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Date: 1 August 2014. Boating Changes over the Decades.

Boating has gone through many changes over the decades I've been enjoying same. In the early 60's boats were much smaller and the boaters we met were predominantly retired folks. As a matter of fact, during my entire childhood I remember just a half dozen other children living aboard boats and none had been born aboard.  I was alone. Still am...

Calvert [http://calverteducation.com] provided lessons for some and I certainly sold enough book reports to students to make it worth my while. $1 per page incidentally was the going rate. As long as I was reading a book, typing a report to sell later seemed like an easy money making endeavor to me.

For others, private tutors were an option selected by those with means. Mostly our fellow cruising partners were kind enough to share their interests and taught me the necessities.  The best teacher though was Mother.

She taught me to read when I was quite young and that was truly the best gift ever. Learning how others lived long ago and into the future was fascinating and I still love reading.

Calvert hasn't changed much over the years. It's classical education at its finest and everything literally comes in the box. I used it with my duo too, and the same poem I had to memorize is still in the curriculum.  Sea Fever is one of my favorites to this day.
 

Sea Fever by John Masefield

I must go down to the seas again, to the lonely sea and the sky,
And all I ask is a tall ship and a star to steer her by;
And the wheel's kick and the wind's song and the white sail's shaking,
And a gray mist on the sea's face, and a gray dawn breaking.

I must go down to the seas again, for the call of the running tide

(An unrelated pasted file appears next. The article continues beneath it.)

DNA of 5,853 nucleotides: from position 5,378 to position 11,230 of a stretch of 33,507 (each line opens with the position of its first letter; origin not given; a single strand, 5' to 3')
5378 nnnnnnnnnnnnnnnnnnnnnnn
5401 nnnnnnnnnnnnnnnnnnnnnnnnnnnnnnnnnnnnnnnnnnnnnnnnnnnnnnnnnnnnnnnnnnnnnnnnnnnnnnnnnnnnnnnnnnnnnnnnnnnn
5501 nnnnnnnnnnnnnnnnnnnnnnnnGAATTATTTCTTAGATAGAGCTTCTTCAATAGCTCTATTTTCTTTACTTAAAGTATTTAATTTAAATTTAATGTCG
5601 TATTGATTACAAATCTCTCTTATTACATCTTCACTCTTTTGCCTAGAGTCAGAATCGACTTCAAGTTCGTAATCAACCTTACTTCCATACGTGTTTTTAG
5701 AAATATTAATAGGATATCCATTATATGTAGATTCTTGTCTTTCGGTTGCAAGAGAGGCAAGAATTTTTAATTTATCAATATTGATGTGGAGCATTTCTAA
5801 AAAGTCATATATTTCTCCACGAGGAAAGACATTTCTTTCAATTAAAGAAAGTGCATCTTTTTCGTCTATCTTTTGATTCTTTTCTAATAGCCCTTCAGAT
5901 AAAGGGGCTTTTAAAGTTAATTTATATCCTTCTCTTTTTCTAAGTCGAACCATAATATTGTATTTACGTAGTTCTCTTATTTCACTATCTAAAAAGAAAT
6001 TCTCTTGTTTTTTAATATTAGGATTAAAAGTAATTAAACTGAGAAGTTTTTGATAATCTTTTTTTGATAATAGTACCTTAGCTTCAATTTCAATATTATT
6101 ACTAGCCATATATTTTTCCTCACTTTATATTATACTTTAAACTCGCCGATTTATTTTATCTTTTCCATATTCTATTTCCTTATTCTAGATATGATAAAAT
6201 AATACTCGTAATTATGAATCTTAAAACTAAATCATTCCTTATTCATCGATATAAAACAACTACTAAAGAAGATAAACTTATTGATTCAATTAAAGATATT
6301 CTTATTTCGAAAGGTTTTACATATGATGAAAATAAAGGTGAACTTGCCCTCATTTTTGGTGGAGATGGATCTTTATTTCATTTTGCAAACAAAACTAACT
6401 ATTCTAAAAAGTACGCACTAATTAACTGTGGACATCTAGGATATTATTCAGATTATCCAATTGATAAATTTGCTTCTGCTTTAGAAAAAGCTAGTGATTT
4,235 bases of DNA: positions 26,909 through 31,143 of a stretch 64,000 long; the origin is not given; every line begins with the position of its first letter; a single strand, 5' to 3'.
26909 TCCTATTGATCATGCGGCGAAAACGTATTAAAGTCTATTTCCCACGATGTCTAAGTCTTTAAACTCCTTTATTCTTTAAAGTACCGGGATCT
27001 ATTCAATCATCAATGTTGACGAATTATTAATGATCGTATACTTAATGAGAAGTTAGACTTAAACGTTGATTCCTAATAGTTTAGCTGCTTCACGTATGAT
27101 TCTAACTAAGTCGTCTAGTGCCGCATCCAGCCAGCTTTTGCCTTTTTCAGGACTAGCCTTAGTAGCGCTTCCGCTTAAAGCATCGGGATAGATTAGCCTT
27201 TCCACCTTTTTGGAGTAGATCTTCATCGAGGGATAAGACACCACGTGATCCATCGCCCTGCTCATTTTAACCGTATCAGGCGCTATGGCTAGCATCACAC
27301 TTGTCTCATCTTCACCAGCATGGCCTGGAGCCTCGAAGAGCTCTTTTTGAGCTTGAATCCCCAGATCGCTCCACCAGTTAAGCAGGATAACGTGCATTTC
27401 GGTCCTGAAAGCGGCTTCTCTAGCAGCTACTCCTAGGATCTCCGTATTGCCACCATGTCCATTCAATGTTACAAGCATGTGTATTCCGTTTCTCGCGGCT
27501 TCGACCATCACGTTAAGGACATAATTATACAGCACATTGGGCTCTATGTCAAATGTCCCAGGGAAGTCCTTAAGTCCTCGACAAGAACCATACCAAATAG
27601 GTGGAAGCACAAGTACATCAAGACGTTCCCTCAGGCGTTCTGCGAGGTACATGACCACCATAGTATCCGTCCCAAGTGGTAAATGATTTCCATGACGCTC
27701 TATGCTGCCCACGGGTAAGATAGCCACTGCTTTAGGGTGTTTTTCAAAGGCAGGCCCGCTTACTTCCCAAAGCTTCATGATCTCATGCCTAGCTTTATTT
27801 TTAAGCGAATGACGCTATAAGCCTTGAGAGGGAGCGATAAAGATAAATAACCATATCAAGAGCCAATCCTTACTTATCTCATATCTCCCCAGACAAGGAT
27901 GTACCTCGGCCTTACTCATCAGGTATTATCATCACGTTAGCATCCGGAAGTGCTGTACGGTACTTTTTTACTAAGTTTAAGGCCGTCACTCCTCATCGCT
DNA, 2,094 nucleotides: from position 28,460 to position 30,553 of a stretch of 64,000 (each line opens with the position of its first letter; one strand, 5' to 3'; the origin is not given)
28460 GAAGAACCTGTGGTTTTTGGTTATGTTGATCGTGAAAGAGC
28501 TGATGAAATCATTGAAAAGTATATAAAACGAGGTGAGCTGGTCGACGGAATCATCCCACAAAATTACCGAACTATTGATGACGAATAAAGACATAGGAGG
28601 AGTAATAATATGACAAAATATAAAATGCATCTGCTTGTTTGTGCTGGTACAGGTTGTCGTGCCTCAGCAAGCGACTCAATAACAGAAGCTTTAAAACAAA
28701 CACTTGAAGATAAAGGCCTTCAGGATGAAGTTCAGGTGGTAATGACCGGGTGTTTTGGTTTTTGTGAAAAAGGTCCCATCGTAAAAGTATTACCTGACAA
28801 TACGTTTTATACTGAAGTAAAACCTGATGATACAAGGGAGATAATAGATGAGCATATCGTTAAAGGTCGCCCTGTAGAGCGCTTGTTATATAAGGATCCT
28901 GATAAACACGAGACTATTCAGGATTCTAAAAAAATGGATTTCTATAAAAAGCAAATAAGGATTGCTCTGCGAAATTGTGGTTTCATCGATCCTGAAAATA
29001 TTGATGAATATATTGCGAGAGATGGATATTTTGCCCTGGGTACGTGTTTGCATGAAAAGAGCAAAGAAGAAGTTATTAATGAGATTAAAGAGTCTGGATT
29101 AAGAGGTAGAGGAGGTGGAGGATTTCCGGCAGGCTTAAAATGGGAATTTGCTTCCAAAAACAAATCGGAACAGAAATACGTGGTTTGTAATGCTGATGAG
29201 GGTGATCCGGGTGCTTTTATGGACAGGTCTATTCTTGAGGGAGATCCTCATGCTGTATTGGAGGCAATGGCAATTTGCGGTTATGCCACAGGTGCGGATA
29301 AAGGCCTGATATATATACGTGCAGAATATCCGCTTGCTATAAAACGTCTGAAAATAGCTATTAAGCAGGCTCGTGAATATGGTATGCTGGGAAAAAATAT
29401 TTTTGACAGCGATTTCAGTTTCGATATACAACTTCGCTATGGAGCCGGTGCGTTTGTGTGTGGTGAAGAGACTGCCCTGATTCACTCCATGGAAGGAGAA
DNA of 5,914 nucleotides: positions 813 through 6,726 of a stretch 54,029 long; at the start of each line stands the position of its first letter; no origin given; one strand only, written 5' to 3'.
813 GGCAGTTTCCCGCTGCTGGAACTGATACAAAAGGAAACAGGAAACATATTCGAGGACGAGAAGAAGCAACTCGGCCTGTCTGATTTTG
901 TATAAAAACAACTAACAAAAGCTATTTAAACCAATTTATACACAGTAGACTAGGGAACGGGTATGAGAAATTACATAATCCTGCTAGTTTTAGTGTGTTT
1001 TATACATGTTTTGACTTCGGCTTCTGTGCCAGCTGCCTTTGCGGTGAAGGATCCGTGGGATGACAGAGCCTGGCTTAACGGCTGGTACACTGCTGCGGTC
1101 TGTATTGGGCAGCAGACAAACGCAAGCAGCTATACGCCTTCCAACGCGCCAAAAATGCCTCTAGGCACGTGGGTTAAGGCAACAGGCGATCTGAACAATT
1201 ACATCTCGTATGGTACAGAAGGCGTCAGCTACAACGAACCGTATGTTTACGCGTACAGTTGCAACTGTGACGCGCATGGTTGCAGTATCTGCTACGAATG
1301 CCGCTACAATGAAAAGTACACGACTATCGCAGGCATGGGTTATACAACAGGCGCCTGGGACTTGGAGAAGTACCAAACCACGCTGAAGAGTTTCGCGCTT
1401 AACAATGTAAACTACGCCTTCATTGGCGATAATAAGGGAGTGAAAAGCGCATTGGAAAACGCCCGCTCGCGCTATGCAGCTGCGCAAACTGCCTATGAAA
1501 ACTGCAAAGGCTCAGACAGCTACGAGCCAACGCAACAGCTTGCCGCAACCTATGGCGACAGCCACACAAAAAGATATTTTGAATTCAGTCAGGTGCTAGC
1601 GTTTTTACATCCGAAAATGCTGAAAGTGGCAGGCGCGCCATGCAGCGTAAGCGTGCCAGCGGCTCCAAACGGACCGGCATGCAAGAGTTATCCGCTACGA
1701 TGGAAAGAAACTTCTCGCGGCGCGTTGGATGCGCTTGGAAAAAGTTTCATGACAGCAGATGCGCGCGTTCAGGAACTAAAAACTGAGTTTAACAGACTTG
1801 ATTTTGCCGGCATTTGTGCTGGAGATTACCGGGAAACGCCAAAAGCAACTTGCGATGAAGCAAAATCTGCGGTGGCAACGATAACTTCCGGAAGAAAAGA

Is a wild call and a clear call that may not be denied;
All I ask is a windy day with the white clouds flying,
And the flung spray and the blown spume, and the seagulls crying.

I must go down to the seas again, to the vagrant gypsy life,
To the gull's way and the whale's way, where the wind's like a whetted knife;
And all I ask is a merry yarn from a laughing fellow-rover,
And a quiet sleep and a sweet dream when the long trick's over.


The 1970's brought a new set of youthful boaters. They were the hippies and frankly not much of an improvement in my view. Of course the younger folks did what young people do and soon enough there were babies on the way. Some of those parental units stuck with boating but for the most part, they moved on to dirt and joined the mainstream.

Following the pot-smoking hippies, came the wealthier yuppies. Suddenly larger incomes brought conspicuous consumption and yachting became an attainable goal. Boats became larger, faster and lots fancier.  It was an improvement and there can certainly be many good things said about visiting a decadent life aboard a yacht.
 

Cocktails onboard a Hatteras can be quite the aphrodisiac. And that's one reason why Hatts are so popular.


Now we see the prices of fuel skyrocketing and the doomsayers are out in full regalia. Always there have been those swearing that the boating experience has "Changed for the Worse" and is on it's last sea legs.

It has changed but so too has everything in the world.

I've chosen to celebrate the new while seeking comfort in the familiar. Perhaps you as well?

What changes have you seen over the years?
Is boating on it's last sea legs?

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Category: Boat Talk, Vignettes

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